Reproductive Medicine and Medical Tourism

Reproductive Medicine and Medical Tourism

Takafumi Utsunomiya (St. Luke Clinic, Japan)
Copyright: © 2018 |Pages: 16
DOI: 10.4018/978-1-5225-3920-9.ch007
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Abstract

Reproductive medicine is practiced in a distinctive environment. This environment is shaped by the rapid pace of medical advancement, and the fact that reproductive medical tourism tends to involve third parties. There are many unresolved problems and a need for guidelines to advance proper medical practice. There are also differences in historical, political, religious, and social environments in the destinations involved in reproductive medical tourism. These generate problems relating to the rights and welfare of both patients and children. This chapter discusses these and other problems concerning differences in legal regimes, and discrepancies between the treatment received in the destination country and that provided after returning home. Most significantly, the problems are accompanied by a failure to acknowledge the paramount importance of the rights not only of patients, but also of unborn children. To engage in reproductive medical tourism without regard for these rights is not permissible.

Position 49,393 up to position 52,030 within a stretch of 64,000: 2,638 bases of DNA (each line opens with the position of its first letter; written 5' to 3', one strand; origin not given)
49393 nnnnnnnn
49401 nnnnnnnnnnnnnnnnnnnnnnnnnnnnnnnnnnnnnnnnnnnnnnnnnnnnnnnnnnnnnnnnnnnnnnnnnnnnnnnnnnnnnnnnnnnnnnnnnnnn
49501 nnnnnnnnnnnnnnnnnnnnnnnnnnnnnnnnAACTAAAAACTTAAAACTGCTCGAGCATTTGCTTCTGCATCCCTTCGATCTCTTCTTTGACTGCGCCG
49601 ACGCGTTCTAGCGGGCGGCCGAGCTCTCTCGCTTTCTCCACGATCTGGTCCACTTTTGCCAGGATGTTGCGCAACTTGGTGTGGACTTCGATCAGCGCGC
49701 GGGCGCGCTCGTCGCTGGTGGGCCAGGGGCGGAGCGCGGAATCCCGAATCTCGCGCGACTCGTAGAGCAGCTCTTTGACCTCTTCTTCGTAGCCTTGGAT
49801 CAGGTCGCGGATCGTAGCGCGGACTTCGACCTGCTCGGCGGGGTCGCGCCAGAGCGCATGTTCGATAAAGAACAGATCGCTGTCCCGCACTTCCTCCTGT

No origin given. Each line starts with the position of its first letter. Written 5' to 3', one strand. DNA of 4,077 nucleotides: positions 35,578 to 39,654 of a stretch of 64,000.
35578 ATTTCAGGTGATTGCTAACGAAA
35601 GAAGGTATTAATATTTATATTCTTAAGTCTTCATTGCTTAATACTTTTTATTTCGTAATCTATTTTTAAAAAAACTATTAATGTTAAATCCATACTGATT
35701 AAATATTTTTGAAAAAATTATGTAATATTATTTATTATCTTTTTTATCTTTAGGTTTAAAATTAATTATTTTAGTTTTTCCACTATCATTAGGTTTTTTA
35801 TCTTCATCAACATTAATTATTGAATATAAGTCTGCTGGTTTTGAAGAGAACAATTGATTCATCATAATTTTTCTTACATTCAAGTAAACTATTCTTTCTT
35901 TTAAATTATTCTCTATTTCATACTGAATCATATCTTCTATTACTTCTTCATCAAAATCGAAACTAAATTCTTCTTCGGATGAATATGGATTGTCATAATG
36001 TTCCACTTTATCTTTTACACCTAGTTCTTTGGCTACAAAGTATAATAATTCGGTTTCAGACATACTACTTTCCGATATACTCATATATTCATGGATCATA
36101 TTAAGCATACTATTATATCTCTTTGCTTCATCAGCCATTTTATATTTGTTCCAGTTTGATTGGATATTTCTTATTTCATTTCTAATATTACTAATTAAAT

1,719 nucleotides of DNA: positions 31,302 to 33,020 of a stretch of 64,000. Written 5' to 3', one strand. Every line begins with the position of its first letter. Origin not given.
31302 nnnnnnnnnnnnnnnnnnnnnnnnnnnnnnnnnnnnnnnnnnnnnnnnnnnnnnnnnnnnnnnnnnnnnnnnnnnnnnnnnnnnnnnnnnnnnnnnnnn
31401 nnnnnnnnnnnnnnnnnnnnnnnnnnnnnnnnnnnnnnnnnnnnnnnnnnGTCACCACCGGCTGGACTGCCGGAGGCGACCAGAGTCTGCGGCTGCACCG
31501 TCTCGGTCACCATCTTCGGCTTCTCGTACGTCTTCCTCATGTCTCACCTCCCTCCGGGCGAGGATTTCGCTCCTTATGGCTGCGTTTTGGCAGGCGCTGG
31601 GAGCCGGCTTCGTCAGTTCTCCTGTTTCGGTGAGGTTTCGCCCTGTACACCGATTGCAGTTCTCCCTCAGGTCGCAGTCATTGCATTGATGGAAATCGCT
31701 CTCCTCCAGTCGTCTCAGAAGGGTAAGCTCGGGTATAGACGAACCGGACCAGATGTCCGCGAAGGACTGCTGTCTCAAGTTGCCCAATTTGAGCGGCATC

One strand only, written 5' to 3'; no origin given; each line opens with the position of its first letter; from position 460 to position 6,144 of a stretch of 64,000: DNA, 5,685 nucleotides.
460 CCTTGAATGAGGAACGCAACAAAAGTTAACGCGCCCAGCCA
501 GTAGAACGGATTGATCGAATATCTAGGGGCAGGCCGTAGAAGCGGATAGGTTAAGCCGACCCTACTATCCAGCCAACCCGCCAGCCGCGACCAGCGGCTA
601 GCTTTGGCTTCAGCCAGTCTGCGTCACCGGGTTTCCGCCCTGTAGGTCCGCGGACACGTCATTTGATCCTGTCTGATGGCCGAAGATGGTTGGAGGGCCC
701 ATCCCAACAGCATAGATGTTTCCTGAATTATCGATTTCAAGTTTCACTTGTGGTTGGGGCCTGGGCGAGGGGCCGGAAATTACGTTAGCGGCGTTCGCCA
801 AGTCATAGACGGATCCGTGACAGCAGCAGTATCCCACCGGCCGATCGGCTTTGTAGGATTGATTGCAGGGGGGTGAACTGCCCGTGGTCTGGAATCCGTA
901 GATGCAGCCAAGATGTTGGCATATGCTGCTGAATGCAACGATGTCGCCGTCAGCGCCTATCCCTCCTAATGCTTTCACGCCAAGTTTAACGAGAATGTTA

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Reproductive Medicine: An Overview

Japan is one of the world’s most advanced countries in the field of reproductive medicine. Around 580 clinics offering Assisted Reproductive Technology (hereinafter ART - used here in its basic sense as referring to in-vitro fertilization and micro-insemination. Note however, that some other studies use this term also to encompass Artificial Insemination with Husband Sperm or AIH) are currently registered with the Japan Society of Obstetrics and Gynecology (JSOG). This is an exceptionally large number when compared, for example, with the 451 registered clinics in the United States as of 2011 (Centers for Disease Control and Prevention, 2011), and the combined total of 1,005 clinics across the 34 countries of Europe as of 2009 (Ferraretti, Goossens, Kupka, Bhattacharya, de Mouzon, Castilla, Erb, Korsak, & Nyboe-Andersen, 2013)

Japan also outstrips the U.S. and Europe in terms of the number of ART procedures performed: 269,659 in 2011, as against 151,923 in the U.S. and 537,463 (or 15,307 per country) in the 34 EU countries. The number of children born through ART in Japan in 2011 was 32,426, or 3.1% of the country’s 1.05 million annual births (Japan Society of Obstetrics and Gynecology, 2012). It is inferred from these figures that births involving some kind of fertility treatment, whether ART or otherwise, account for at least 10% of all births in Japan. Furthermore, embryo freezing technology in Japan is several years more advanced than in the West. Today, more children are actually born through the thawing and transfer of frozen embryos than through the conventional techniques of in vitro fertilization and embryo transfer.

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